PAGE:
Actually, colleagues of mine are currently working to modify the genes of mosquitos for malaria resistance, malaria itself, giardia, and other human parasites, and also certian agriculturally critical pathogens and parasites, to knock out their lifecycle or decrease their fitness in some way. Those advances could potentially reach the hobby eventually via fish farming. I have not looked into it, but a search of PubMed articles will probably yeild fascinating reading for some.

Also, I have worked with many (and even made a few myself) model organisms (Drosophila, C. elegans, Mice, etc) which are genetically altered to express fluorescent proteins in a specific cell or under specific condidtions, this can be a phenomenal tool for studying the very minute or obscure or otherwise rare biological processes. 

Like a gun or a hammer or an airplane this is a tool like any other, and neither intrinsically good or evil.

 

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On 6/23/2021 at 5:37 PM, Brandy said:

Like a gun or a hammer or an airplane this is a tool like any other, and neither intrinsically good or evil.

Yes...I agree....if its usage was left up to scientists looking to gain knowledge and help people ok....but in the hands of the greedy corporations who are just looking for ways to make money without the ethics...then your putting the gun in Charles Mansons hands!

Knowledge is not dangerous...its how its used that is!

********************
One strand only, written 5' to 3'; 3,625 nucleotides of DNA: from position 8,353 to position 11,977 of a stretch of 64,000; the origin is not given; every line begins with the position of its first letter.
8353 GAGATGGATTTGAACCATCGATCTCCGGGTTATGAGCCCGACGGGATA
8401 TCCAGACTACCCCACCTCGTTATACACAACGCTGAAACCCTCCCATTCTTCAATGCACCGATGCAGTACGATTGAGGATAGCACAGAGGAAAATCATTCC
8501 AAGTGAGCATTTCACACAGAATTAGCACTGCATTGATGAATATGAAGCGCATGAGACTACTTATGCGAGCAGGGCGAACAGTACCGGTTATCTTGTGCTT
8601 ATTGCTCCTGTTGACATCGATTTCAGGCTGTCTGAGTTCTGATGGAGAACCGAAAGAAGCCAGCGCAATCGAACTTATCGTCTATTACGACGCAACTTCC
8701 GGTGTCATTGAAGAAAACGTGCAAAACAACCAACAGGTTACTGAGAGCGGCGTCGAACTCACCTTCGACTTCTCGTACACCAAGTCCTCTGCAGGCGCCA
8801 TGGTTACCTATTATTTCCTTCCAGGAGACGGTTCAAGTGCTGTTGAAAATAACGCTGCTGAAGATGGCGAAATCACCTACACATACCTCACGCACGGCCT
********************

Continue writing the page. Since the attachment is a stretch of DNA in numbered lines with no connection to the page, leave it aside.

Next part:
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On 6/23/2021 at 5:37 PM, Brandy said:

Like a gun or a hammer or an airplane this is a tool like any other, and neither intrinsically good or evil.

One of my next neighbors working on using RNA interference to suppress Colorado potato beetles. This beetle causes much damage to food crops worldwide.

And as @Brandy indicates, using these new tools to understand how biological processes work might be where the real long term value is.

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If you alter the genetics of a virus to make it nonlethal your helping people.  If you alter the genetics of a living creature just so you can make them appealing so people will buy them. That is unethical and purely done for greed!  

People helping people I am for and support.  People doing unethical crap just to get rich well Ill let you guess what I want to do with those people!

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Ahhh, but are GloFish really that appealing? 😏

No I get you @ARMYVET. Animal abuse does not have to involve hitting something.